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Con artist scams hopeful renters on Lopez Island

The rental house would be perfect for their family.

Orcas Islanders Erin and Randy Davis took the ferry to Lopez, found 379 Williams Lane, took a good look around from outside, and liked what they saw: a three bedroom, two bath on five acres with a two-car garage in a nice, quiet neighborhood.

Randy had been offered a transfer by his employer, San Juan Propane, if they could find a place to live on Lopez. With their current lease ending in August, the Davises were searching for options for housing in the islands.

Erin spoke to the man advertising the rental at length via texts and emails and he explained that he was out of state for work, but wanted first month’s rent and a deposit before he mailed them the keys. Erin signed the rental agreement and sent him the money using a wire transfer with a nationwide bank.

The problem was, the man didn’t send them the house keys; instead, he asked for more money, saying other people wanted the house and if the Davises paid more, they could have it.

“It was real, until it wasn’t,” said Erin. “And then I panicked, and I went, something’s wrong, people don’t do that.”

She found the supposed homeowner’s name on Facebook and messaged his wife, only to find he was not the man she’d been talking to, and was completely unaware of the rental deal.

The Craigslist ad had been posted by a scammer who had stolen all the information, including the homeowner’s name and photos of the house, which was on the market.

The only legitimate information connected to the scammer was his cell phone number and his email address.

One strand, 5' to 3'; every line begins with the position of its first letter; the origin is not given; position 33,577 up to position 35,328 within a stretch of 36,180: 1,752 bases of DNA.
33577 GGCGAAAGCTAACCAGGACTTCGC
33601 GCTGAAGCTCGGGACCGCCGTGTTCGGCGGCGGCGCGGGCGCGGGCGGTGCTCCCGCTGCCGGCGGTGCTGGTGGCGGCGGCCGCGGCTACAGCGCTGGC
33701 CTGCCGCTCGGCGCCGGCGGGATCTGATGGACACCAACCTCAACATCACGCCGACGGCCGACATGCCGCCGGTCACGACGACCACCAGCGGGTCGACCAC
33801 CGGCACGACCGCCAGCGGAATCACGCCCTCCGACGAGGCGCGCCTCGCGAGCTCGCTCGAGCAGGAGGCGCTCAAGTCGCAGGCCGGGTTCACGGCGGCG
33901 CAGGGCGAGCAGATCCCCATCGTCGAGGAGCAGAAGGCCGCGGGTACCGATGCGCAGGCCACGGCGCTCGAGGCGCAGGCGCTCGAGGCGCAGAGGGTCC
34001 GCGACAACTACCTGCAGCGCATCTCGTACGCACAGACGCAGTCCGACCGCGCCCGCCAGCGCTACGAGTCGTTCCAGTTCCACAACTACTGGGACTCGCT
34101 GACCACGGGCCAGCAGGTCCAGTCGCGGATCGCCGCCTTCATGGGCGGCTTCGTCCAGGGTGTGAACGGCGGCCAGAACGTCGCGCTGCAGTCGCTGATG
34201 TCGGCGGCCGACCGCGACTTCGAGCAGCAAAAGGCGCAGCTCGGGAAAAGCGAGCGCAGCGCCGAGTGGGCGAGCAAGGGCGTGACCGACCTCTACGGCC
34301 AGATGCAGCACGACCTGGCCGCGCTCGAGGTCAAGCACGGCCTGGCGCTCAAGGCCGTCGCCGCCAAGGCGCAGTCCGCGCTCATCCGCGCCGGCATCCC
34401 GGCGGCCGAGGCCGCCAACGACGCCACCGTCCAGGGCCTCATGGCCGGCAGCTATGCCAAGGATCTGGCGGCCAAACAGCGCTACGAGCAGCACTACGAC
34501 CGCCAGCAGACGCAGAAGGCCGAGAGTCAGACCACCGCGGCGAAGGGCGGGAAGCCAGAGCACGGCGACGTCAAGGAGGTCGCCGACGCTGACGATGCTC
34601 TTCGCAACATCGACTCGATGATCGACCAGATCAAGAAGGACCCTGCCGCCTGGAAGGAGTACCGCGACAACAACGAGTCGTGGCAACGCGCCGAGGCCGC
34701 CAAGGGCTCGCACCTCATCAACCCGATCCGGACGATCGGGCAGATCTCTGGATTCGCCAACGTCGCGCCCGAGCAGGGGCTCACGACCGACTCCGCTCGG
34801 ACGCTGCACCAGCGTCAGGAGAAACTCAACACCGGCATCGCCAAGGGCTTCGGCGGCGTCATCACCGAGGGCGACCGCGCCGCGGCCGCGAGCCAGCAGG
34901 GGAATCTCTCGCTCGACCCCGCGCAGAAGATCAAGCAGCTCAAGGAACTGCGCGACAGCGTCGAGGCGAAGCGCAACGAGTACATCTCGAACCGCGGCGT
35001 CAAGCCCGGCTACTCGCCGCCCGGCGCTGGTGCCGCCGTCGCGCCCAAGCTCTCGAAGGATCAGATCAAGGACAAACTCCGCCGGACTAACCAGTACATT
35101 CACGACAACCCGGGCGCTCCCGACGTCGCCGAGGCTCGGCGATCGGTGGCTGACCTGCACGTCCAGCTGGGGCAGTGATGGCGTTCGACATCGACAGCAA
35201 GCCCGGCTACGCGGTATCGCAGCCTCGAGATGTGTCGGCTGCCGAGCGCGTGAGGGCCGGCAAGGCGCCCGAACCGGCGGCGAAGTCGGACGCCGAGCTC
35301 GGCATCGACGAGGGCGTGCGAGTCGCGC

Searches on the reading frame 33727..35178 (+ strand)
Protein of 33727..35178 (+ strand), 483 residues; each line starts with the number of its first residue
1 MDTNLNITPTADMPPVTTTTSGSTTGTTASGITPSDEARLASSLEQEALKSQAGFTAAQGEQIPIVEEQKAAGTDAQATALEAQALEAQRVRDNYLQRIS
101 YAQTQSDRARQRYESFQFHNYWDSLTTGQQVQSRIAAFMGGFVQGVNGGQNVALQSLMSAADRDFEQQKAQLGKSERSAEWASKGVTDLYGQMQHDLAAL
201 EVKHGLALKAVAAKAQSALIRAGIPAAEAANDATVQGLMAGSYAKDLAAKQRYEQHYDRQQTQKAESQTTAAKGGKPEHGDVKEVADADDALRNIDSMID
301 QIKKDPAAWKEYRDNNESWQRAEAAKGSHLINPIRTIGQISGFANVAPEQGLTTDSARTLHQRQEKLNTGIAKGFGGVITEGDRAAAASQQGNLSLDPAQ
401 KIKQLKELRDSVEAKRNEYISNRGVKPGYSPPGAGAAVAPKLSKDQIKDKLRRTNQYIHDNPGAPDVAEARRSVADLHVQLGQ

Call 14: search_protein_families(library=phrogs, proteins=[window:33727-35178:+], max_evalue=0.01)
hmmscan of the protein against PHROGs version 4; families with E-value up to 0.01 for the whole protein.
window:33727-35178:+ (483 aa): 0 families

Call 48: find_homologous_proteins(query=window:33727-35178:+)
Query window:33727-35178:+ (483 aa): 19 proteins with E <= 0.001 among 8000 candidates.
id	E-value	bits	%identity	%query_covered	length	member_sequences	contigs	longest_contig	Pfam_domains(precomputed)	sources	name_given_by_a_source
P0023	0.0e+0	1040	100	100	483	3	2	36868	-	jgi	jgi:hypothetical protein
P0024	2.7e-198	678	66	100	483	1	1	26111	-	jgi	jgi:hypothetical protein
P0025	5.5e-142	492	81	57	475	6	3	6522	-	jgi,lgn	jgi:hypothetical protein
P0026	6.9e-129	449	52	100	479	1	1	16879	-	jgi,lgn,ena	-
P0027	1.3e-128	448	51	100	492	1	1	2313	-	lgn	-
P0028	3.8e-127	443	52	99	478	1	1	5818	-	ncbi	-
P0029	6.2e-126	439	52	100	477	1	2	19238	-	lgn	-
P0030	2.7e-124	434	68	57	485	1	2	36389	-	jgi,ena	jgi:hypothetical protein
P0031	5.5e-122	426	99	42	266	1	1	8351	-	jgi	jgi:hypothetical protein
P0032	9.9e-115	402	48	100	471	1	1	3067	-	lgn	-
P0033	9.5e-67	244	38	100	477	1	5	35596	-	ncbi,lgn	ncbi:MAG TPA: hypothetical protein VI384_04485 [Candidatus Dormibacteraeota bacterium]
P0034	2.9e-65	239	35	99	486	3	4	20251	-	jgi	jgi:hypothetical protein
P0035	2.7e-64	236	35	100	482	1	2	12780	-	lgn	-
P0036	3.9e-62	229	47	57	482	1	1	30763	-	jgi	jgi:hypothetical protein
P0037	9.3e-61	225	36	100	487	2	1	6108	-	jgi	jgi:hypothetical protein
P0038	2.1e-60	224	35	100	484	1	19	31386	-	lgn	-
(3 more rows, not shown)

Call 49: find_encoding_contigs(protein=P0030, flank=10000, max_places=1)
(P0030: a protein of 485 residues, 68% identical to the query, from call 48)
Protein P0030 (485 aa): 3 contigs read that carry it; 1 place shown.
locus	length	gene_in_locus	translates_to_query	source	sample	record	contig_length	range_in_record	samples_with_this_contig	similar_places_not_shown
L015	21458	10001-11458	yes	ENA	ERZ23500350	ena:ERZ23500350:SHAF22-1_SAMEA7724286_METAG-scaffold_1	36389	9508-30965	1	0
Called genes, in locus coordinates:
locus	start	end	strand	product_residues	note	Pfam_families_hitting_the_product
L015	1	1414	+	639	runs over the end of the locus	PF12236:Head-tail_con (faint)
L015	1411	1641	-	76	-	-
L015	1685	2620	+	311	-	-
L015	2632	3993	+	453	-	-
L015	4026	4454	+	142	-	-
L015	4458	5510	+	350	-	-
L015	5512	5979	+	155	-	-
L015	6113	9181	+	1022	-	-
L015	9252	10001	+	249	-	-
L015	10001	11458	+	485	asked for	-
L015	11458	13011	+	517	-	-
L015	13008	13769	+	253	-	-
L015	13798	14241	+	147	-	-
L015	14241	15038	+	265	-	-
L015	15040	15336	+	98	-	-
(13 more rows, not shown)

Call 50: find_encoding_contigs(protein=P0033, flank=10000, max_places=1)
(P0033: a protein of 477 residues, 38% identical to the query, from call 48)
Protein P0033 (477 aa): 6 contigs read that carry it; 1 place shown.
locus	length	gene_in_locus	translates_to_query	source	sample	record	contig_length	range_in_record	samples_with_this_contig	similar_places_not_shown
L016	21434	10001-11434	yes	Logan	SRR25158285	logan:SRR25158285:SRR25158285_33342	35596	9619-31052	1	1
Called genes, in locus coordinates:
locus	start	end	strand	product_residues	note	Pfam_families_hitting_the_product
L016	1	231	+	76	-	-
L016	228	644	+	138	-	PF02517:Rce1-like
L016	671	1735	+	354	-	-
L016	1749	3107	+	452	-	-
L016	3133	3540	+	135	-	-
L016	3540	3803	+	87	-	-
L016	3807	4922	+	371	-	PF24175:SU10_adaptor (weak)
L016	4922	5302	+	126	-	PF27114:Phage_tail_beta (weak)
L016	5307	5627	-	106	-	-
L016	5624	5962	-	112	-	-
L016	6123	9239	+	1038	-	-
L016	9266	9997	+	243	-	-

Erin immediately contacted the bank, which the Davises prefer not to name, but two days had passed since the transfer and staff said the money was not retrievable. The bank referred the incident to their fraud department, but Erin is not hopeful at this point.

The Davises are sharing their story in hopes that other islanders won’t be taken in by this type of scam.

“I’m a pretty trusting person,” said Erin, who grew up on the island and has deep local family roots. That said, this scammer had covered his bases well.

For every situation or request that raised a little bit of a flag, she said, he had a detailed, well-prepared answer that made sense. He was out of state for work, and would be back on Lopez to meet them personally in October. He’d had bad experiences with renters in the past, so he wanted to find new renters personally. It was his lawyer who was advising him to get the money up front, before handing over the keys. He didn’t want a check because he had been paid in the past with checks that came up “insufficient funds.” The Davises weren’t alarmed by the “for sale” signs posted on the property, because the scammer told them the house had recently been on the market, but he wasn’t trying to sell it anymore. The detailed answers went on and on, and the rental house was also cross-posted on a rent-to-own website Erin came across. What should have triggered more of a flag for her, said Erin, was when the man asked her to send the wire transfer from Walmart.

“He said he had kids who grew up on Lopez, but he’s asking me to send something from Walmart – and I’m thinking, ‘You would know that if you had lived here’,” said Erin. But under the pressure of needing a new home by Sept. 1, she said, she didn’t dig as deep as she could have. “He used that urgency – I know you really want it – he used that against us,” she said.

In hindsight, Erin encourages islanders to take extra caution in making rental arrangements, as the islands’ tight housing market, with a large percentage of absentee owners, makes our community more prone to this type of scam.

“There are a lot of vulnerable people here; they are giving the last of what they have to find a house,” said Erin, “and I would hate to see that happen [to someone else].” She urges would-be renters to do their own background check, finding local community references who can vouch for the person – especially if the landlord is out of state. Beware of information that can be easily stolen by scammers, like the true owner’s name, easily available on the county assessor’s website, she said.